The Only Hydroxychloroquine Story You Need to Read

The Only Hydroxychloroquine Story You Need to Read

Hydroxychloroquine has been shown not to provide benefit for COVID-19 patients in multiple randomized controlled trials, despite continuous misinformation asserting its alleged effectiveness.

(© Sherry Young/Adobe)

In the early days of a pandemic caused by a virus with no existing treatments, many different compounds are often considered and tried in an attempt to help patients.

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Amesh A. Adalja

Dr. Adalja is focused on emerging infectious disease, pandemic preparedness, and biosecurity. He has served on US government panels tasked with developing guidelines for the treatment of plague, botulism, and anthrax in mass casualty settings and the system of care for infectious disease emergencies, and as an external advisor to the New York City Health and Hospital Emergency Management Highly Infectious Disease training program, as well as on a FEMA working group on nuclear disaster recovery. Dr. Adalja is an Associate Editor of the journal Health Security. He was a coeditor of the volume Global Catastrophic Biological Risks, a contributing author for the Handbook of Bioterrorism and Disaster Medicine, the Emergency Medicine CorePendium, Clinical Microbiology Made Ridiculously Simple, UpToDate's section on biological terrorism, and a NATO volume on bioterrorism. He has also published in such journals as the New England Journal of Medicine, the Journal of Infectious Diseases, Clinical Infectious Diseases, Emerging Infectious Diseases, and the Annals of Emergency Medicine. He is a board-certified physician in internal medicine, emergency medicine, infectious diseases, and critical care medicine. Follow him on Twitter: @AmeshAA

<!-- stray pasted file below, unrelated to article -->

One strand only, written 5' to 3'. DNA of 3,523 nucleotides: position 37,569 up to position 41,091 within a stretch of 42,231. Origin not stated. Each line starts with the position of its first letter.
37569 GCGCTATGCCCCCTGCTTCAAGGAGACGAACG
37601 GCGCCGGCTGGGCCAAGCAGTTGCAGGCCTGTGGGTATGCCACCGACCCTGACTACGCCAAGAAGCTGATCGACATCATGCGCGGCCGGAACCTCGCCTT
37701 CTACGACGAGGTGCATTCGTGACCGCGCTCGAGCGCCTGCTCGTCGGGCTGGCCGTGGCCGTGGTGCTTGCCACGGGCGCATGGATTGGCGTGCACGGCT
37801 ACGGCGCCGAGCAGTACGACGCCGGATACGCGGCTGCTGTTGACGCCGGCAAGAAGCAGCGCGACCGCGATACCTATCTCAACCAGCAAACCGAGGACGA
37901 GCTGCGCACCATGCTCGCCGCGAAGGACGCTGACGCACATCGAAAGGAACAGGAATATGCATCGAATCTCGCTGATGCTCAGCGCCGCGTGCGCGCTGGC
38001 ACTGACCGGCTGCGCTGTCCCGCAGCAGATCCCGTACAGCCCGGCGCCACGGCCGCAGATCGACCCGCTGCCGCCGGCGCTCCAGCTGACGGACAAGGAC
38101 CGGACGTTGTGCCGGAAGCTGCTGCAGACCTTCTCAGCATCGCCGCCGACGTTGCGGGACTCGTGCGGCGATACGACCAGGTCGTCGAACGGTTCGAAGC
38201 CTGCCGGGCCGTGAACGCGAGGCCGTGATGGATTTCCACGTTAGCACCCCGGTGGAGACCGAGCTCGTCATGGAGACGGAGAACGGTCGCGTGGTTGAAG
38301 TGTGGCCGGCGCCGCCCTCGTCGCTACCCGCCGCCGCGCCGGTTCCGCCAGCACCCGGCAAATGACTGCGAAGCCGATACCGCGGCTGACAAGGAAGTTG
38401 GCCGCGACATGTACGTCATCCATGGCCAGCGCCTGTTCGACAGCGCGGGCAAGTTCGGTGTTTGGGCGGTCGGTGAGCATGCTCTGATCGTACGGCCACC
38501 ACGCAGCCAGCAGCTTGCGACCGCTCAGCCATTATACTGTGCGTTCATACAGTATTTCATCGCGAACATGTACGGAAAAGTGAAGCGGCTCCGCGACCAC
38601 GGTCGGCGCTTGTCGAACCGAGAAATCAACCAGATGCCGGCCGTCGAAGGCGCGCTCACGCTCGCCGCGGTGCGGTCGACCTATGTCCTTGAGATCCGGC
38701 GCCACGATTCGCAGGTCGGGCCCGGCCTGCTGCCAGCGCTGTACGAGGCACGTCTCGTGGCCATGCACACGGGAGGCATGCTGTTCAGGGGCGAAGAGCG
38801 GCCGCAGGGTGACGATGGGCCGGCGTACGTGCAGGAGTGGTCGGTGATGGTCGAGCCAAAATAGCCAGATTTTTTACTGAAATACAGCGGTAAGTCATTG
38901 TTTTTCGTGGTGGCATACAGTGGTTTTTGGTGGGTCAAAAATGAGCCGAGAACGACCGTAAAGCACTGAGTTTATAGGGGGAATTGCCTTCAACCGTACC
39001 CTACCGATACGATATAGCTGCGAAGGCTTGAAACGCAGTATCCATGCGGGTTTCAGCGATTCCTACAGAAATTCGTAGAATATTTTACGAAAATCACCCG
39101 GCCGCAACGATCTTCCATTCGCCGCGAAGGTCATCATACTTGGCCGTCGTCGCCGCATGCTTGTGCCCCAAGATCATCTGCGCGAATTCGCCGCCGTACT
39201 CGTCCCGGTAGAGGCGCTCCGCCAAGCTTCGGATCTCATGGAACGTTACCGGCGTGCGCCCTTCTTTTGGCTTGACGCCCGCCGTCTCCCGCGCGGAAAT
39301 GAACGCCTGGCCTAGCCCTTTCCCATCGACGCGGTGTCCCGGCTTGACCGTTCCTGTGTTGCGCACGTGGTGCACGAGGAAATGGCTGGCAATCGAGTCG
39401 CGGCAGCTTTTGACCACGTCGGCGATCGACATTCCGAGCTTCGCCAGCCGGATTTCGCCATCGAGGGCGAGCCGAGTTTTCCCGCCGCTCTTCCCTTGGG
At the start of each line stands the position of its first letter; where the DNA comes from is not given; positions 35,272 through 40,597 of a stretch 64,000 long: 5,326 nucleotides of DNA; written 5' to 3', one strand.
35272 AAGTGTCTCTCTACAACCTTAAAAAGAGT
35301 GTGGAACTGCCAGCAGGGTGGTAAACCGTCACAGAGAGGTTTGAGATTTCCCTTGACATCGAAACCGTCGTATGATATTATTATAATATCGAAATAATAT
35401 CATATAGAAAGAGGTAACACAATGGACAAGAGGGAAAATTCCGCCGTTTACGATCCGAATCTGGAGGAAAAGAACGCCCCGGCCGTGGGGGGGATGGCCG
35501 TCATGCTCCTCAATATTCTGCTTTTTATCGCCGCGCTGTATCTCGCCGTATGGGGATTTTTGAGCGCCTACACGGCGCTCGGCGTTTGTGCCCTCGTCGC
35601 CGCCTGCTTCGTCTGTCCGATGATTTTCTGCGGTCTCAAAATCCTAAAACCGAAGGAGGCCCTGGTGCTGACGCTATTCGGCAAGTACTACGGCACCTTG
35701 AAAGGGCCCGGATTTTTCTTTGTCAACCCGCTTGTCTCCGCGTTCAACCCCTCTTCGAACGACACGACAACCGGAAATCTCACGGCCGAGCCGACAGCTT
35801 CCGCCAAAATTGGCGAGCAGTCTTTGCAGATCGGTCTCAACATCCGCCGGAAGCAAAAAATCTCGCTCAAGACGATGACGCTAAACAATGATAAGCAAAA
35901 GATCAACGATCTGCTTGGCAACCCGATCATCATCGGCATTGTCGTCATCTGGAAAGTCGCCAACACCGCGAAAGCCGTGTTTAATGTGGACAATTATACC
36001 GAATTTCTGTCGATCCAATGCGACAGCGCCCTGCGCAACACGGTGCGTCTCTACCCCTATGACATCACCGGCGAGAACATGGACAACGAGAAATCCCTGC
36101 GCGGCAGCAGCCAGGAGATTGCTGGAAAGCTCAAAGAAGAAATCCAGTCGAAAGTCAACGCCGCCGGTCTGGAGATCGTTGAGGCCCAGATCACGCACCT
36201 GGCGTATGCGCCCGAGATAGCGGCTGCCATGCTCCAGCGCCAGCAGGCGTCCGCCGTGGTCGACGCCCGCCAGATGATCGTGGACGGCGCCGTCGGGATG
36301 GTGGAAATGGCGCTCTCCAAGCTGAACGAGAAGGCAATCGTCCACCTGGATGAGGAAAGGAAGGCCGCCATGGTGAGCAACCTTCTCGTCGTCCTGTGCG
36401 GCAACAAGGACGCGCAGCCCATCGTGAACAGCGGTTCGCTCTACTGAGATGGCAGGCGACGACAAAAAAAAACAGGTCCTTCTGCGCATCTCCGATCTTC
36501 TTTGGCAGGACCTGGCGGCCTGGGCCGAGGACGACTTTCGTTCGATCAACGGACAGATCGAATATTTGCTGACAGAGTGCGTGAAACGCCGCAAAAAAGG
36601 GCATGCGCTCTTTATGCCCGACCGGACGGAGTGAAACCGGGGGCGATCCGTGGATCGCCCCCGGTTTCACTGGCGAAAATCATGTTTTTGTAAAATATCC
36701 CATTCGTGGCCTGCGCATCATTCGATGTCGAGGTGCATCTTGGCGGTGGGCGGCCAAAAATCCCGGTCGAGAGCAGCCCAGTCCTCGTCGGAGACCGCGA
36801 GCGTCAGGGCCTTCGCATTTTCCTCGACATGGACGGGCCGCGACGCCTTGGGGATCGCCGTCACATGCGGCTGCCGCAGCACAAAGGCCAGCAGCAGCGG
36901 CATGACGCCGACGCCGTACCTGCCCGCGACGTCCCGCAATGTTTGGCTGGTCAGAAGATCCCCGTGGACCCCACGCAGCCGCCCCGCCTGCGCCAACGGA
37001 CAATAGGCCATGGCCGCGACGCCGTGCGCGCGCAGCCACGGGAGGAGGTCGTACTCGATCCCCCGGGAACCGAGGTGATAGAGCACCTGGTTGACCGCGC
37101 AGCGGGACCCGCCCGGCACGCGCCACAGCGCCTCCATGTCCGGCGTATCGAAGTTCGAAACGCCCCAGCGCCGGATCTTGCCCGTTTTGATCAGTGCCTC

A new oral vaccine could prevent urinary tract infections for years

Urinary tract infections account for more than 8 million trips to the doctor each year.

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Few things are more painful than a urinary tract infection (UTI). Common in men and women, these infections account for more than 8 million trips to the doctor each year and can cause an array of uncomfortable symptoms, from a burning feeling during urination to fever, vomiting, and chills. For an unlucky few, UTIs can be chronic—meaning that, despite treatment, they just keep coming back.

But new research, presented at the European Association of Urology (EAU) Congress in Paris this week, brings some hope to people who suffer from UTIs.

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Sarah Watts

Sarah Watts is a health and science writer based in Chicago.

MILESTONE: Doctors have transplanted a pig organ into a human for the first time in history

A surgeon at Massachusetts General Hospital prepares a pig organ for transplant.

Michelle Rose/Massachusetts General Hospital

Surgeons at Massachusetts General Hospital made history last week when they successfully transplanted a pig kidney into a human patient for the first time ever.

The recipient was a 62-year-old man named Richard Slayman who had been living with end-stage kidney disease caused by diabetes. While Slayman had received a kidney transplant in 2018 from a human donor, his diabetes ultimately caused the kidney to fail less than five years after the transplant. Slayman had undergone dialysis ever since—a procedure that uses an artificial kidney to remove waste products from a person’s blood when the kidneys are unable to—but the dialysis frequently caused blood clots and other complications that landed him in the hospital multiple times.

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Sarah Watts

Sarah Watts is a health and science writer based in Chicago.